You want a framework that has
- Been around for a few years
- Still being used and improved
That might not be what your developers are dreaming of, but it is the prudent way of deciding. If you are a development manager, you are being paid to provide successful software to the organization, not to boost your developers’ CVs with the latest buzzwords.
I’ve just been troubleshooting an ADF application that ran fine on one environment and not on another. After some searching, I discovered that a script had not been run on one of the environments so the database was different.
That reminded me of a simple database check that I often include in my applications: I simply calculate a hash value of all tables and views with an SQL statement like this:
where table_name != 'PS_TXN';
I’m explicitly exclusing the PS_TXN table, because ADF might create this table to store application module passivations.
Every time the database changes, I calculate this simple checksum and store it in a constant in my application. At a central place in my application, I can then run the SQL and compare to the constant. If they don’t match, I’ll write a warning to the log. I don’t want the application to fail if my database does not match, but I do want to get a hint to check the database structure.
I place this check in the prepareSession() method in the Impl class for my root application module(s).
If you are working with ADF Development, I encourage you to sign up for my free ADF Mastery newsletter.
Oracle has just updated their ADF Statement of Direction, announcing that ADF 12.2.1 will be out in 2015. Here is what they are promising for this release:
The Next Version of Oracle ADF
Oracle is planning to deliver the next version of Oracle ADF – 12.2.1 – as part of the next release of Oracle Fusion Middleware 12.2.1 in 2015. Some of the focus areas for this version include:
- REST and JSON Support – including enhancement to the REST data control as well as the ability to publish business logic developed with Oracle ADF Business Components through REST interfaces.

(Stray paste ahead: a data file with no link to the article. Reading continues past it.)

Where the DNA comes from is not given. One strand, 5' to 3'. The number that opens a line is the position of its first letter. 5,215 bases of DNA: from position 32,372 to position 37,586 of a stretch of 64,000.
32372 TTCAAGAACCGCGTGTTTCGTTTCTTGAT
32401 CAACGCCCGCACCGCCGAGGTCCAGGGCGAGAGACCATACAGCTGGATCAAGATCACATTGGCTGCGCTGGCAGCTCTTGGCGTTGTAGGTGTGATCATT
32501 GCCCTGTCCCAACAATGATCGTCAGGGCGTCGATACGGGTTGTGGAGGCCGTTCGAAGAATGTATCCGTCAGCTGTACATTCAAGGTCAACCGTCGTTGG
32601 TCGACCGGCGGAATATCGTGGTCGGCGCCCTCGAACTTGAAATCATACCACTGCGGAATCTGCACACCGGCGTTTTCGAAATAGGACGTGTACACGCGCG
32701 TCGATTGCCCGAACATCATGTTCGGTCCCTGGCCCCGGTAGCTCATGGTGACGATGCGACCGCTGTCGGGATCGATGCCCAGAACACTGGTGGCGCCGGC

- Responsive UI Support – further enhancements to Oracle ADF to simplify and enhance support for responsive UI design and implementation.
- Additional Oracle ADF Faces Components – new components, as well as enhancements to existing components, that further enrich the set of JSF components provided with Oracle ADF
- JDK 8 support – aligning with the latest version of Java to support new language capabilities
I look forward to better support for REST & JSON – it will be a nice improvement if we can publish our business components as REST web services to consume in e.g. Mobile Application Framework.
I often train experienced developers in new tools, and I’ve found that most underestimate what they can do – their actual skill level is higher than their own perceived skill level.
This is different from new developers, who tend to overestimate their skills.
The reason this happens to most experienced people is the “loss of control” feeling overcomes the feeling of accomplishment. If you are very skilled with one tool, you are acutely aware that you are not an expert in the new tool – yet you feel that you should be. Cut yourself some slack – you are cleverer than you think.
(The graphic is from my newsletter “Technology That Fits” – for a regular dose of fresh IT thinking every week or two, sign up here)
When advising customers on ADF projects, I often find development environments where many or all developers are working against the same database. That introduces a hard dependency between different parts of the project – if one developer deploys a defective PL/SQL package to the database, nobody else can run the application.
This approach made sense back when hardware was expensive and databases had to be managed by high priests in glass-walled, climate-controlled rooms. Today, you can buy a development machine with a quad-core i7, 16GB of RAM and a 256GB SSD disk for $1,200. This machine can easily run an enterprise-class database, application server and IDE. Additionally, virtualization software allows you to build, distribute, and reset environments easily.
It doesn’t make sense to have expensive developers work on old hardware. As soon as they have lost a day due to an inflexible development environment, you have lost more than the cost of a proper development laptop.
Don’t waste expensive developer time because you’re too cheap to buy proper hardware.